– Krishna revealing the Bhagavad Gita to His famous devotee Arjuna (Although I have never heard of any scriptural evidence for this, Arjuna is usually depicted with a sweet 1980’s style mustache in most paintings of him).
“All those who take refuge in Me, whatever their birth, race, sex, or caste, will attain the Supreme Goal.” – Krishna in the Bhagavad Gita
Every now and then, I discover a book that radically changes the way I perceive the world. For me, the Bhagavad Gita was one of those books. I remember randomly taking it off the shelf at Borders in 2009, and as I grazed its mysterious pages, my heart leapt with wordless recognitions of its greatness and profound depth. I have read the Gita many times since then during difficult moments in my life, and it has infallibly been a potent source of inspiration and spiritual insight.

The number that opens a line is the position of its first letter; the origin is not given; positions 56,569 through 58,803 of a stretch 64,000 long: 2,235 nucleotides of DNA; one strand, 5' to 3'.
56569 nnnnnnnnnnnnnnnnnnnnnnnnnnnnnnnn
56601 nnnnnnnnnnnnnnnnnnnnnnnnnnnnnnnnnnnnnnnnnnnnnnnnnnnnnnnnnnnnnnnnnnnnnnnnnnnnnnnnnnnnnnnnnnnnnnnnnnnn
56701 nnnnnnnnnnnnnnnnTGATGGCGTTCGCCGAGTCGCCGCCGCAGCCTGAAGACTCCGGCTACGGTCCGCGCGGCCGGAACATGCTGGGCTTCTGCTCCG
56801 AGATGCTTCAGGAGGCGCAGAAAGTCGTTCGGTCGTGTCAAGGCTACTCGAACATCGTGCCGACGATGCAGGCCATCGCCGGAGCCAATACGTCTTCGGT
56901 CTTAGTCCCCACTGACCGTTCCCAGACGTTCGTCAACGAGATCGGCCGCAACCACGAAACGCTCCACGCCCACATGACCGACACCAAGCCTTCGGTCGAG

The Gita is many things: an archetypal expression of the human condition, a guide to Self-Realization, a quintessential text on yoga philosophy – some have even called it “the Bible of India.” It has been a source of inspiration for countless thousands of spiritual seekers and eminent minds, including Gandhi, Emerson, Thorough, and Paramahansa Yoganada, just to name a few.
Including and superseding all these descriptions, the Gita is a powerful poetic expression of the Krishna’s Awakened Mind, the spiritual Muse of the text penned by Vyasa, a sage in his own right. Any authentic scripture is, at its deepest core, an expression of a spiritual state of mind that the words point to, but do not contain. To understand the essence of a scripture is therefore to experience that state of mind yourself, not merely to memorize the words. In the West, nearly the entire Christian world has unfortunately overemphasized intellectual knowledge of scripture, as if the unfathomable Christ-Mind of the Spiritual Master Jesus could be understood by merely memorizing passages.